Base-hw scheduler

Martin Stein martin.stein at
Mon Aug 24 17:06:53 CEST 2020

Hi Chris,

El 21.08.20 a las 22:04, Chris Hofer escribió:
> Hi everyone,
> I'm having some troubles in understanding how the concept of 'fills' and
> 'claims' of base-hw's scheduler [1] is expressed in the Xml syntax of
> Init's configuration.
> My concrete questions are:
>  * how does the syntax indicate, whether the threads of a component are
>    treated as fills or claims?

Threads, fills and claims are three different things although they are
connected to each other in some way.

Each thread (independent from any XML configuration) owns exactly one
"fill". A "fill" is a contingent for the priority-less default
round-robin mode of the scheduler. This mode is only active when there
is nothing to be scheduled that would have priority. So, each thread
participates in the "fill" scheduling of the scheduler as long as it is
active and has not lent its "fill" to another thread. All "fills" are
treated equally.

Besides that, each thread owns exactly one "claim". Each claim has a
specific priority. That's the priority that results from the accumulated
 "prio_levels"/"priority" attributes along the way from Genodes Core to
the component the thread runs in. For example in...

<config prio_levels="4">
	<start name="init_1" priority="-1">
		<binary name="init"/>
		<resource name="CPU" quantum="10"/>
			<start name="app_1">
				<resource name="CPU" quantum="50"/>


	<start name="init_2" priority="-2" caps="1000">
		<binary name="init"/>
		<resource name="CPU" quantum="80"/>
		<config prio_levels="2">
			<start name="app_2" priority="-1">
				<resource name="CPU" quantum="75"/>


... the components (and therefore the claims of all their threads) end
up with the following priorities:

init_1: 3 of 4
 app_1: 3 of 4
init_2: 2 of 4
 app_2: 1 of 4

A "claim" is the right to participate in the round-robin scheduling of
the given priority level. Higher priority levels always precede lower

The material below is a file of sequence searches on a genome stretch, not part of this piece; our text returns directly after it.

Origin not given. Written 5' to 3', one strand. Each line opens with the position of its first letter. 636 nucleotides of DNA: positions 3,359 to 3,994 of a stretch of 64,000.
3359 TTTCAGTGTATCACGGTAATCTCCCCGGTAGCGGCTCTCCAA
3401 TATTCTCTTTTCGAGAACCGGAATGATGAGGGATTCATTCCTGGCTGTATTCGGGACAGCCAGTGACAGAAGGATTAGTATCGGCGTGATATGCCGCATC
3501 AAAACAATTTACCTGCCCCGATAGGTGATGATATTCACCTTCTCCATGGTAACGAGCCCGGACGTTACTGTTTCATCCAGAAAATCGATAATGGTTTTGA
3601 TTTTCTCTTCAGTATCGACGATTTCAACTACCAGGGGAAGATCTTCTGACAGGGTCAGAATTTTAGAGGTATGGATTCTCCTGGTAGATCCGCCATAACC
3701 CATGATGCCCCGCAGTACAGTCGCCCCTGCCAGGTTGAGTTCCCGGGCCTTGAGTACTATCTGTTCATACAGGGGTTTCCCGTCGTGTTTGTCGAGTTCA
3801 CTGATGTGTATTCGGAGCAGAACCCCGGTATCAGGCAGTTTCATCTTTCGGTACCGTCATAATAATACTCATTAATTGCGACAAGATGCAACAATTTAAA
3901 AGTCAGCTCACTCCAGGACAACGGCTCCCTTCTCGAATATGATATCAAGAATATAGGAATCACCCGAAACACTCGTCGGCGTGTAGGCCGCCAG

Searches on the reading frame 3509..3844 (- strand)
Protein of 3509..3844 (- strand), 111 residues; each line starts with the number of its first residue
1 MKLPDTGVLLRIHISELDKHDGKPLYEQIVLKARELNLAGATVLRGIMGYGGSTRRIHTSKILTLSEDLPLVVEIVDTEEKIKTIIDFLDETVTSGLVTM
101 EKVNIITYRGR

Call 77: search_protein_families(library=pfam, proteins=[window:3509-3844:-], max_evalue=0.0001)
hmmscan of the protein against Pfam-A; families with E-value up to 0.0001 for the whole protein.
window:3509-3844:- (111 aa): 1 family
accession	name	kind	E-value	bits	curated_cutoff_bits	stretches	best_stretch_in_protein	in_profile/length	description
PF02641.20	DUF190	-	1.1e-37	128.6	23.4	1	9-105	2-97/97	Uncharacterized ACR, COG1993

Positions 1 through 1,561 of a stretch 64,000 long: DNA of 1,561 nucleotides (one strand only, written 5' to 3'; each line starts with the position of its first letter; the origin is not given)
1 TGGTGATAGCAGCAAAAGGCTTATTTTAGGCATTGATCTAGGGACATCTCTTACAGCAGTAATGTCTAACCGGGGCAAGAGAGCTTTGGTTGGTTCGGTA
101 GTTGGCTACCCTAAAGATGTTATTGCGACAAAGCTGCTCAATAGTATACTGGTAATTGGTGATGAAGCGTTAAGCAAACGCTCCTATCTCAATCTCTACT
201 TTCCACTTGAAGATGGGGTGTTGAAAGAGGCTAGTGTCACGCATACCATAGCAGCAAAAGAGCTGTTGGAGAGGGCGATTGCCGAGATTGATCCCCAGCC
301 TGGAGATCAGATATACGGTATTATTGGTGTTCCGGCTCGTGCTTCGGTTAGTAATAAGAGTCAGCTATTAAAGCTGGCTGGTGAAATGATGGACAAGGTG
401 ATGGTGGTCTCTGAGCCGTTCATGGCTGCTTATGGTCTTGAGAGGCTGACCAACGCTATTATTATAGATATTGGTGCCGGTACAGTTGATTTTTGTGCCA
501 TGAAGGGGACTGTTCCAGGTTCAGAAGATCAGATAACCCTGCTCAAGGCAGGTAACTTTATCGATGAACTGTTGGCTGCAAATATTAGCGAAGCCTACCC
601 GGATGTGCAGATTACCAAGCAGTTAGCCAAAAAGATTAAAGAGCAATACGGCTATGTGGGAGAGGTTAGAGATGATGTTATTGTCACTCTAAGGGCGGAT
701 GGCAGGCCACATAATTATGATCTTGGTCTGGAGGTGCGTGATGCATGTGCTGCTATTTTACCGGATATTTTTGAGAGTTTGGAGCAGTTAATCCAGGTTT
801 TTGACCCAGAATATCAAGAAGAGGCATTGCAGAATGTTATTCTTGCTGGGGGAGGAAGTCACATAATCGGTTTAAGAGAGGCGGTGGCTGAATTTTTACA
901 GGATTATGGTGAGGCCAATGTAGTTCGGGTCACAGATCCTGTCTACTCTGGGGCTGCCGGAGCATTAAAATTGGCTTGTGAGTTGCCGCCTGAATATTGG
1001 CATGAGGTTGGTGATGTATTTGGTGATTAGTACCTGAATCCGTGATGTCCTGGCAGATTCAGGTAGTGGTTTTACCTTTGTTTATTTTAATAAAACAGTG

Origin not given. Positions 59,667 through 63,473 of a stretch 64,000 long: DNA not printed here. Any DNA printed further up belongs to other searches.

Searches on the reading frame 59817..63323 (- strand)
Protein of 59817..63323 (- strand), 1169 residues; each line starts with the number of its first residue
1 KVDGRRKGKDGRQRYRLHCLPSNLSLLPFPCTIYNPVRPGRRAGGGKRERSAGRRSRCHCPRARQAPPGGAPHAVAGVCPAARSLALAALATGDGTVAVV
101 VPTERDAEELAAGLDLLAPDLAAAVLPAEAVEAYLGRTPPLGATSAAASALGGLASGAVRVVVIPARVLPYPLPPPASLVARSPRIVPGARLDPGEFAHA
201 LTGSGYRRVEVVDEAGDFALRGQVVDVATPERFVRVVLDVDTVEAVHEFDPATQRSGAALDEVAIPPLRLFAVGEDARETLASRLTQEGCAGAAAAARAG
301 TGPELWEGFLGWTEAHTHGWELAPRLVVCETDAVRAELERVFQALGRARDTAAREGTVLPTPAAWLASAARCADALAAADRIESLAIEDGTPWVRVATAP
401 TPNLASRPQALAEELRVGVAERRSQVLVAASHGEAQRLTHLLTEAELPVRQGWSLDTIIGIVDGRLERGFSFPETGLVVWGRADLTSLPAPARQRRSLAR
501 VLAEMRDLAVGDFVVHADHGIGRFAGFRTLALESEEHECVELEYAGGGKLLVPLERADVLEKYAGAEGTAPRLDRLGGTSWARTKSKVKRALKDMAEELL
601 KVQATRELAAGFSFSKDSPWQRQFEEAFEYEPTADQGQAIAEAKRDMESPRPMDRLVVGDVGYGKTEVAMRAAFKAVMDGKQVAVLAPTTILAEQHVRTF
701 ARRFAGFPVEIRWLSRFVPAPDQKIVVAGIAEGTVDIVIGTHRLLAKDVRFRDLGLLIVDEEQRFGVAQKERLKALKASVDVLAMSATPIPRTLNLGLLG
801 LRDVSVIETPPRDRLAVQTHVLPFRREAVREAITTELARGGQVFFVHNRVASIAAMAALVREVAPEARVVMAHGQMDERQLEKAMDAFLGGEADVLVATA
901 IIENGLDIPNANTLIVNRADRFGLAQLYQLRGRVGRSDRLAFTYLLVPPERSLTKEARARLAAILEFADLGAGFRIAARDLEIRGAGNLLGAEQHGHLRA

levels and each priority level precedes the "fill" level mentioned at
the beginning.

But claims have a limited charge denoted by the "quantum" attribute in
the XML configuration. As soon as this charge is consumed, the "claim"
becomes inactive (the thread might still be scheduled through its
"fill"). But claims get re-charged to the quantum value regularly. This
is the so-called superperiod, which is set to 1 second currently.

The quantum values in the XML configuration are percentages. These
percentage numbers always refer to the quantum of the parent of the
component and are donated from parent to child. That said, the
components in the example end up with the following quantum values:

init_1: 0% of 1 second
 app_1: 5% of 1 second
init_2: 20% of 1 second
 app_2: 60% of 1 second

A "claim" of a thread of a component with 0% quantum is always inactive.
The corresponding thread is only scheduled through its "fill".

>  * do priorities affect the scheduling of fills?


> The background of the second question is, that I'm confused by the
> priority assignment in the run-script I expected all
> components to be fills and scheduled in a round-robin fashion. What is
> the reason for assigning the priority -1 to the Vmm?

I'm not the author of this run script but a VMM is an execution-time
demanding task and the run script also issues a timer and a NIC driver.
These drivers normally require low latency scheduling. Therefore, the
VMM should get tamed by putting it one priority level below the drivers.

BUT, in this specific run script, the CPU quantum values are missing for
historical reasons. Therefore, at least on base-hw, the priorities are
ineffective and all threads are only scheduled through their "fill".
This should indeed be fixed.

I hope this helped!?


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